Our search technology featured on BBC

One of our partners, Knowem.com was recently featured on the BBC using our trademark search technology.  We’re thrilled to help get that sort of publicity.

http://news.bbc.co.uk/2/hi/programmes/click_online/9573075.stm

(see 1.20 onwards)

We’re looking forward to seeing more partners getting the same sort of publicity.

If you’re interesting in partnering with us, we’ve got all the information you need at http://tmarque.com/reseller-and-affiliate/

Remarqueble and TMarque featured in Anthill Magazine

Remarqueble and TMarque were recently featured in an article on online branding.

http://anthillonline.com/remarqueble-launches-tool-to-help-companies-claim-their-brands-in-an-online-world/

The article highlighted our new trademark search and some of the great new features on our website.

Remarqueble reworks IP notification for the mobile generation

Melbourne, Australia, 8 July 2011 – Remarqueble, a leading innovator in online intellectual property, today announced a new cutting-edge integrated intellectual property rights marking system, specifically designed for the mobile generation.

Most people are accustomed to seeing some form of intellectual property rights notification on products they purchase – whether it’s a “TM”, “(R)”, “patent pending” or “patented”. Practical issues, such as space requirements, often prevent companies from detailing the full extent of their IP rights. In many jurisdictions, failure to mark a product with the relevant IP rights can have significant consequences, both for enforcement and for the company directly.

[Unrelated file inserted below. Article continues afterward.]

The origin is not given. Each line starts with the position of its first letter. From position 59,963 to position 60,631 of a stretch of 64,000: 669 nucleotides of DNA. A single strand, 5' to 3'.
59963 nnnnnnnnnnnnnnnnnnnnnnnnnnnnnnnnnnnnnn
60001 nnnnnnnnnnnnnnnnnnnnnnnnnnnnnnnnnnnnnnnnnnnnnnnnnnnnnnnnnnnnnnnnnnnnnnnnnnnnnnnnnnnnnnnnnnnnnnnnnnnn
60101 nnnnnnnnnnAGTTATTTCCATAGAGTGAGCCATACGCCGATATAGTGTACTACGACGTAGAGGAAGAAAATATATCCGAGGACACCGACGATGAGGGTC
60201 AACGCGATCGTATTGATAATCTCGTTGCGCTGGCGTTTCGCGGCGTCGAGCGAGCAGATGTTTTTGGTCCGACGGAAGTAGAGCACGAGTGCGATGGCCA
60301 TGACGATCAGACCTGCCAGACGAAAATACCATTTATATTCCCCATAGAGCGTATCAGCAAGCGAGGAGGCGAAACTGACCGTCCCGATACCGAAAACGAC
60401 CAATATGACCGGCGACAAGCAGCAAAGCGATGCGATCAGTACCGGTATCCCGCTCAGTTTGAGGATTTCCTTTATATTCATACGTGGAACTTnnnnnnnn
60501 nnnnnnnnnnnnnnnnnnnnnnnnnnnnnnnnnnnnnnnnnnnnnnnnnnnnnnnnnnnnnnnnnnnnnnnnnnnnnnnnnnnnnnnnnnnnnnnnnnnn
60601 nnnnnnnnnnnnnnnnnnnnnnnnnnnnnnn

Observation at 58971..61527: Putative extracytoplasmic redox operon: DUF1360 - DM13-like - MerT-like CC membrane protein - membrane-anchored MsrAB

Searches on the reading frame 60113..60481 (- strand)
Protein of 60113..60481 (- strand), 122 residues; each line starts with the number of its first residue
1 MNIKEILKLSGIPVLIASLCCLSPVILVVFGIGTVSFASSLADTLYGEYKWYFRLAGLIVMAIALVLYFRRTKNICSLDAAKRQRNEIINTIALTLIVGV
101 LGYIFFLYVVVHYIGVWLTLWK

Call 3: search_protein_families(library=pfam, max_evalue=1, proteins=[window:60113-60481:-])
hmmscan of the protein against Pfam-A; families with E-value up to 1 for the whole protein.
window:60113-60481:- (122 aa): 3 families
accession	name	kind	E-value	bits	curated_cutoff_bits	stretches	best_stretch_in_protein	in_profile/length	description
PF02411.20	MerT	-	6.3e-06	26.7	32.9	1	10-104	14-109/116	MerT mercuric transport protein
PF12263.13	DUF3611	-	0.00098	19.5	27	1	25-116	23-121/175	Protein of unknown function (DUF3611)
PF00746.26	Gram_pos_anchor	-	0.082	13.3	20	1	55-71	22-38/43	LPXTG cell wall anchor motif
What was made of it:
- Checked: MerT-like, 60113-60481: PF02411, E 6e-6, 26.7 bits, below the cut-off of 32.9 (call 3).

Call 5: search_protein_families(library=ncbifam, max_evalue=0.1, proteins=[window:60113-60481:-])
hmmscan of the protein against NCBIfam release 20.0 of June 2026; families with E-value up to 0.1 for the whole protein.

Remarqueble has solved this issue by creating images which, when scanned by a mobile phone, display the full details of a company’s intellectual property portfolio.

“Managing the marking process is time consuming and logistically difficult. We’re augmenting traditional practices to provide richer information, updated in real time. The end result is better information, delivered in a way that’s quick, convenient and relevant for the business world”

The service uses industry standard “QR Codes”, which are similar to bar codes but can carry more information. Most current generation smart phones have QR Code scanner functionality, the trend being to build this functionality into phones camera directly. Scanning a Remarqueble generated QR Code takes the customer instantly to the company’s intellectual property portfolio.

Example for Facebook, Inc. portfolio (you can scan this image with your mobile phone):

clip_image001

The codes are available to customers of Remarqueble’s TMarque search engine – http://tmarque.com.au/search

QR Code is registered trademark of DENSO WAVE INCORPORATED.

Apple and Amazon fighting it out for “App Store” trademark

Engadget.com has reported that Apple Inc is currently taking issue with Amazon’s use of “Appstore” on Android devices.  Apple’s trademark application for “App Store” has been opposed by Microsoft and is yet to be resolved.  It will be very interesting to see where this all ends up.  You can read more on the Engadget website.

Trademark used to stop AdWords advertising

Recently the Danish court held that a registered trademark can be used to prevent others advertising on that keyword in AdWords.  The court found that the use of the keyword for advertising resulted in customers viewing the competitors site when they were in fact looking for the original.  The trademark was used in the heading of the AdWords advertisement.

You can read more about how to use trademarks here:  http://www.marques.org/Class46/article.asp?XID=BHA2141

Getting a trademark in the UK is now even cheaper! £299!

A 10 year trademark registration in the UK is now even cheaper thanks to the support we’ve received from the business community.

Our trademark registration process has enabled our UK application price to drop to £299 for the entire month of December (includes all government fees and charges).  That’s amazing value, especially important in the current economic environment.